ITHACA, N.Y. -- Three Cornell faculty members have been chosen for the 2004 Stephen H. Weiss Presidential Fellowships for effective, inspiring and distinguished teaching of undergraduate students. They are T. Michael Duncan, associate professor, School of Chemical and Biomolecular Engineering; C. Richard Johnson Jr., professor, School of Electrical and Computer Engineering; and Peter J. Katzenstein, the Walter S. Carpenter Jr. Professor of International Studies, Department of Government.
The awards -- $5,000 for five years for each faculty member -- are named for Stephen H. Weiss '57, emeritus chair of the Cornell Board of Trustees, who endowed the program. They recognize excellence in teaching, advising and outstanding efforts toward instructional improvement and development. The appointed fellows are permitted to hold the title of Weiss fellow simultaneously with any other named professorship.
"Most Cornell professors have a burning need to contribute something of lasting significance to their disciplines and a concomitant desire to share their intellectual passions with students," said Cornell President Jeffrey Lehman. "I am delighted that, because of Steve Weiss' vision and generosity, we have the opportunity each year to honor some of Cornell's most inspiring and effective undergraduate teachers as Weiss Presidential Fellows."
The three faculty members will be honored at an awards dinner, slated for March 10. Biographies of this year's honorees follow.
T. Michael Duncan
Duncan, who joined the Cornell faculty in 1990 and has been the associate director of his school for the last ten years, is known for his keen interest in keeping material fresh and relevant to students while ensuring that it is grounded in scientific fundamentals of chemistry, physics and math. For example, he devises demonstrations, exercises and competitions for first-year engineering students to help them learn engineering design and creative problem solving. He is known as a demanding teacher but as the one students often turn to when they are cin trouble, and alumni often note that he is the professor who had the greatest impact on their development as students and the one that they remember with the greatest fondness and appreciation. Colleagues acknowledge that his talents include being an exceptional teacher, role model, and adviser and a strong influence on the career paths of his students. He is the recipient of numerous teaching awards, including the Tien Prize for Teaching Excellence from the College of Engineering, the Paramount Professor Award from the Cornell Panhellenic and Interfraternity Council in 1995 and 2001, respectively, the Tau Beta Pi/Cornell Society of Engineers Award for Teaching Excellence in 1997, and an Excellence in Teaching Award in 2000 and 2001 from the College of Engineering. He has been named a Merrill Presidential Scholar Mentor six times.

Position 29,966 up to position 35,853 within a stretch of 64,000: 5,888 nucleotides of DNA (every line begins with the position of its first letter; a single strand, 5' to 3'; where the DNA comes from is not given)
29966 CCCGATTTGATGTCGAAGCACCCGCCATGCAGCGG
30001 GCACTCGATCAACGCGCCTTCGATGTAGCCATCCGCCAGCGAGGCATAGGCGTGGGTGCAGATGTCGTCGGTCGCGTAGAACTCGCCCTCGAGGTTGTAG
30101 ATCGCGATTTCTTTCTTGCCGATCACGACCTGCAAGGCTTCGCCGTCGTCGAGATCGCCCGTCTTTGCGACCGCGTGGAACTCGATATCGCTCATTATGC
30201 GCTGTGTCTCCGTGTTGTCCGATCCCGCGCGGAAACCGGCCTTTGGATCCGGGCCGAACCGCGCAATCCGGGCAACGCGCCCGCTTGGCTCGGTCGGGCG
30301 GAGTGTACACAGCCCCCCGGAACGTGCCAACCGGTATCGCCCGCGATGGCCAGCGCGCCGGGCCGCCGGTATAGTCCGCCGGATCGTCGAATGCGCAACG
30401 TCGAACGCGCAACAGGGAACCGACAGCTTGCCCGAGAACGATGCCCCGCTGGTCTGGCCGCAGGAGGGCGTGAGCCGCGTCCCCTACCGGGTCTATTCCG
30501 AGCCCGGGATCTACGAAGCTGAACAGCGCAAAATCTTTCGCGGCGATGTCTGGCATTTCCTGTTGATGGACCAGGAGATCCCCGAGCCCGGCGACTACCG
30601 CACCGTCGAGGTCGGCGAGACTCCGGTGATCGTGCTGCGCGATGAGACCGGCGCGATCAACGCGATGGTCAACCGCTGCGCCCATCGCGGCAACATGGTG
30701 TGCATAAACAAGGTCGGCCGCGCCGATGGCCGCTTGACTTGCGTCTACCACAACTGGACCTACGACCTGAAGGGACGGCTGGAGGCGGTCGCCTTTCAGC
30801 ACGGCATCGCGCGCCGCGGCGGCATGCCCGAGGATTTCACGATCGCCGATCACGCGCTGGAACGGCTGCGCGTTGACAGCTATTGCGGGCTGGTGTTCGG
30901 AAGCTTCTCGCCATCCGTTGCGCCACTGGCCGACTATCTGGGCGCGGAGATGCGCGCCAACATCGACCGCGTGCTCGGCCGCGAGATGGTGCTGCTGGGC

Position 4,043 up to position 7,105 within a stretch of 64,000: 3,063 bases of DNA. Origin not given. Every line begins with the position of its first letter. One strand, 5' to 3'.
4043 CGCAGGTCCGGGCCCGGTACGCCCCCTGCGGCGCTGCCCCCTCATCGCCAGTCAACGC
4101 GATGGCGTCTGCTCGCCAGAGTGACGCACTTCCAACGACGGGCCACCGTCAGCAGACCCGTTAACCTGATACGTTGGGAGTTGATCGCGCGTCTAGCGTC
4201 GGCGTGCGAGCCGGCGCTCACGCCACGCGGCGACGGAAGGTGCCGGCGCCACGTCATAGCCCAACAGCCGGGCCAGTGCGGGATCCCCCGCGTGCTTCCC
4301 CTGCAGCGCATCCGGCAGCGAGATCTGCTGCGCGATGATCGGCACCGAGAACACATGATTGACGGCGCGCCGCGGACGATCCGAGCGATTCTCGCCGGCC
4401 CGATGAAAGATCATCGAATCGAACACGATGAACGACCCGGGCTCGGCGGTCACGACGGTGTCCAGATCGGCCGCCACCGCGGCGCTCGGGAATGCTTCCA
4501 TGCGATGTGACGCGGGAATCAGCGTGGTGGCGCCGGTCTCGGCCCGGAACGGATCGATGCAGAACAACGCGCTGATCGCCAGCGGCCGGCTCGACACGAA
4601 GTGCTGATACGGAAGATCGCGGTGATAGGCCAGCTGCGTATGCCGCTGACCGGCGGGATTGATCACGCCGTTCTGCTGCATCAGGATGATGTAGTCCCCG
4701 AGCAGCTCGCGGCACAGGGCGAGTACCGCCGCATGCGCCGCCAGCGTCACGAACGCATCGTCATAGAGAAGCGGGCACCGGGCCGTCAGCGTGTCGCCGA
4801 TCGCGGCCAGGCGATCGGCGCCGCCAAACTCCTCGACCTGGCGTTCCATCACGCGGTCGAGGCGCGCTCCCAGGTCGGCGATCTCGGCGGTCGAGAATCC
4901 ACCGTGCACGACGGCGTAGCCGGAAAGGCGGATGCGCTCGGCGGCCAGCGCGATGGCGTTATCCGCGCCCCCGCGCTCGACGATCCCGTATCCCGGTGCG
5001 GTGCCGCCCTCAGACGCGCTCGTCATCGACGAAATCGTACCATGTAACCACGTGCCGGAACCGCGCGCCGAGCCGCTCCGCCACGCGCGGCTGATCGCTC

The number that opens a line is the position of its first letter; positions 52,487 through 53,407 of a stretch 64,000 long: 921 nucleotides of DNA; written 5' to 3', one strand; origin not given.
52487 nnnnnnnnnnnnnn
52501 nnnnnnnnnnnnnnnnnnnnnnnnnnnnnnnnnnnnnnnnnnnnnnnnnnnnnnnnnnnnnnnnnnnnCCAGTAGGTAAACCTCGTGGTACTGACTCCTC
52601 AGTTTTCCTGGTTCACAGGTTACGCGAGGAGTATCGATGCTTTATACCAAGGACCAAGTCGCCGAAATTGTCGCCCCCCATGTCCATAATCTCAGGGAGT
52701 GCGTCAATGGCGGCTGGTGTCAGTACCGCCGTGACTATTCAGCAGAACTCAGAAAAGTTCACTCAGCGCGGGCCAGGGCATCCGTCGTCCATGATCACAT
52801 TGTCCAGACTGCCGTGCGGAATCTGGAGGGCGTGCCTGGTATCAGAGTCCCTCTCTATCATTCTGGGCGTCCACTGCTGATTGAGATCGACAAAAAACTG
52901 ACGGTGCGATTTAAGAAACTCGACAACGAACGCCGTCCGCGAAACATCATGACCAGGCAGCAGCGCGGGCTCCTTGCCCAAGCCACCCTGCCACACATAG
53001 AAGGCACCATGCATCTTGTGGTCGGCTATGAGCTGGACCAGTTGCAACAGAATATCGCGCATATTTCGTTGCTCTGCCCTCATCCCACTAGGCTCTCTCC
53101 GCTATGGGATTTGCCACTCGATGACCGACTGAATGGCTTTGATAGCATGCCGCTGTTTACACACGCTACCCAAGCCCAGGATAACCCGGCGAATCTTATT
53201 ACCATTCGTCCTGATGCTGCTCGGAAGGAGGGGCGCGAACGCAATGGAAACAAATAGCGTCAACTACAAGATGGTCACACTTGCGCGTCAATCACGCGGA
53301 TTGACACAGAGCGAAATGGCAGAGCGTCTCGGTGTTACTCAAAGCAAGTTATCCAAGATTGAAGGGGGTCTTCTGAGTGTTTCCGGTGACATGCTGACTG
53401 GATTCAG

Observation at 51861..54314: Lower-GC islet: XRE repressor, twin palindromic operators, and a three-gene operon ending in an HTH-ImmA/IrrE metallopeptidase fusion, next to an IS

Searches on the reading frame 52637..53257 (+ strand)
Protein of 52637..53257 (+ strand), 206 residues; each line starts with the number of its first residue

C. Richard Johnson